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Malware in the Enterprise: Where Does it Come From?

Malware in the Enterprise Where Does it Come From

Malware in the Enterprise Where Does it Come FromWhen implementing a BYOD strategy one of the first things comes to mind is the potential security risk to you corporate data. Malware has always been and always will be a concern in all aspects of a corporation but with the rise of mobility and especially BYOD, the risk becomes much more real. With corporate owned devices it’s much easier to control what apps your employees download by blacklisting and whitelisting certain apps. With BYOD you can still blacklist and whitelist apps, but you can’t tell you employees not to download social media apps or dating apps.

With this lack of control comes security threats and Malware. Malware comes in many different forms and some have familiar names like Trojan, Adware and Viruses, and others aren’t so familiar like, Rootkit, Worm and Packed.

It’s important that your employees know that there are different kinds of Malware and that they all do different things. There’s more out there than just Trojans. Rootkit will remotely access a device without being detected and the malicious party will be able to execute files and steal information. Worms will spread over the entire network causing harm to the host network.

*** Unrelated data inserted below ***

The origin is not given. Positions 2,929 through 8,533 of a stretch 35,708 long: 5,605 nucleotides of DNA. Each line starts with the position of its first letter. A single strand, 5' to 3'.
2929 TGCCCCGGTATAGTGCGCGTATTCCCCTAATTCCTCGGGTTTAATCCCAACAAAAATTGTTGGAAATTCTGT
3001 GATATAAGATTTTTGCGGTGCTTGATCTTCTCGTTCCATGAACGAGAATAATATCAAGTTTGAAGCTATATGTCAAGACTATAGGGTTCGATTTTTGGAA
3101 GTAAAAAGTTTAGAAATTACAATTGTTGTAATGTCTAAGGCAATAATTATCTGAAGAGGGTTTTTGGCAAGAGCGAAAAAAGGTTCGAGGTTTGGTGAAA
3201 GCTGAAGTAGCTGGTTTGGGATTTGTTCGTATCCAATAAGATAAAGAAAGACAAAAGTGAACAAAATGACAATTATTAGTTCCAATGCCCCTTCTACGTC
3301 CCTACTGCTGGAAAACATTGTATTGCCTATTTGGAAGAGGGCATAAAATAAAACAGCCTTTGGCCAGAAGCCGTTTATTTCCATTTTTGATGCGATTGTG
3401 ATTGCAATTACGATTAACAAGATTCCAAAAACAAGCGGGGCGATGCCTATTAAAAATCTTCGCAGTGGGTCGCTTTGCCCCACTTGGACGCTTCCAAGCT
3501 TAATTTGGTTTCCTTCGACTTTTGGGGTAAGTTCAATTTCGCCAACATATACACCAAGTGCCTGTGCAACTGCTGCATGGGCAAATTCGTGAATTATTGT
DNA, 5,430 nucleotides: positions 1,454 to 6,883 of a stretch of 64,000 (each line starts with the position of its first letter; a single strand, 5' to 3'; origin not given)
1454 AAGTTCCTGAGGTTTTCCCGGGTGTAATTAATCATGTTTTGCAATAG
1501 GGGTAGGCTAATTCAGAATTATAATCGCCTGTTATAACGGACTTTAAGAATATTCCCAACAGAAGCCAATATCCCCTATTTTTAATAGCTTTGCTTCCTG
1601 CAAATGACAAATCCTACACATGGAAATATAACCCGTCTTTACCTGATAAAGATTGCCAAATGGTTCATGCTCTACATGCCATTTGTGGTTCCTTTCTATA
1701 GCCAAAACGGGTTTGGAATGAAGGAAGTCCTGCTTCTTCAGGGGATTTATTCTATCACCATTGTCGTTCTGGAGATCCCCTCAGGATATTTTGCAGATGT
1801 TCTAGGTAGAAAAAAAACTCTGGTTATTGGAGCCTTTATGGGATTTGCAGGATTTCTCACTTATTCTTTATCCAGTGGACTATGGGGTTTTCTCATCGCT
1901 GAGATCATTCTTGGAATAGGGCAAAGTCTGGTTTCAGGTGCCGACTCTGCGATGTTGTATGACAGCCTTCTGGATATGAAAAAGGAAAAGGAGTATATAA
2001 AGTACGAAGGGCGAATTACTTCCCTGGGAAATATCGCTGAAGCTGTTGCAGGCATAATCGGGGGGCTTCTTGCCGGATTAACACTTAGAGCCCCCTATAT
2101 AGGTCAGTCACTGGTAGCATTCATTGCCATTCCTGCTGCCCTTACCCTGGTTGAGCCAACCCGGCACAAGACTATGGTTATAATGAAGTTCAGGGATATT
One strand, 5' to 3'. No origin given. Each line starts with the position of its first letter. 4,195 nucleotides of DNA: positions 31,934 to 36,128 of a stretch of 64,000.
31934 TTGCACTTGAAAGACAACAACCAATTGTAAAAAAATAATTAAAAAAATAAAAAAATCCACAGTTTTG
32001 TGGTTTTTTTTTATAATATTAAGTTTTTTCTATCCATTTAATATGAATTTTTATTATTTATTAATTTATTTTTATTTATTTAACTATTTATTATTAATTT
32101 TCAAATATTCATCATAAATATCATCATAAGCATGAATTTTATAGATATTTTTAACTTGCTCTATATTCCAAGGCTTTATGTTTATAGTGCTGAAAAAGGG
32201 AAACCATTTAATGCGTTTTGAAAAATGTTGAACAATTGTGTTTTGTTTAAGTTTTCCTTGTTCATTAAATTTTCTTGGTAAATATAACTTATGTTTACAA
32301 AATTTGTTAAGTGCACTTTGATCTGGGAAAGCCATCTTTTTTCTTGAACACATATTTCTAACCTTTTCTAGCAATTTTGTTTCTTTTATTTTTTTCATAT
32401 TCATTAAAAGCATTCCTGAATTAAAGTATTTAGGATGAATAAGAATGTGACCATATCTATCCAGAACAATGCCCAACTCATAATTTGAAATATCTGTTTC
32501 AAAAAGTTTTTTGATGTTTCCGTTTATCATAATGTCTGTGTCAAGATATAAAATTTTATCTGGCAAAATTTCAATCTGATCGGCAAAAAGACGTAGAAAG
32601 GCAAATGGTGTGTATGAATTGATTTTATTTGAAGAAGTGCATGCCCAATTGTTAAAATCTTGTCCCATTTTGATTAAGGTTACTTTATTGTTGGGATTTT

So where does this malware come from? Although most Android devices are just as secure as iOS devices, malware will target mostly Android just because of the sheer number of users. According to a study by Pulse Secure, 97 percent of malware comes from Android applications and an overwhelming majority of that malware is Trojan.

The Pulse Secure study also states that 73 percent of malware encountered by corporate and consumer Android users continues to be malware designed to seek immediate profit for the developer.

The best way to avoid malware on BYOD devices is education. Educating your employees on how to properly care for their devices, especially with all of the sensitive data on them is the best way to avoid malware.

Most of the Android malware comes from unauthorized app stores. Having your Android user’s only download from the Google Play store monumentally decreases the risk of downloading malware. Only 0.1 percent of apps on the Google Play Store contain malware.

Updating apps is another way to avoid malware. Older versions of apps that are no longer supported by Google Play and are no longer maintained by the developer can contain malware. Keeping all of your apps up to date will also severely decrease the chances of contracting malware.

The most important thing you can do for your employees is educate them. Let them know how serious malware is when it’s connected to the company network. Offer them resources on how to scan their devices, decide what apps are safe and how to make smart choices about their apps.

Find out more about mobile malware buy reading the Pulse Secure 2015 Mobile Threat Report.

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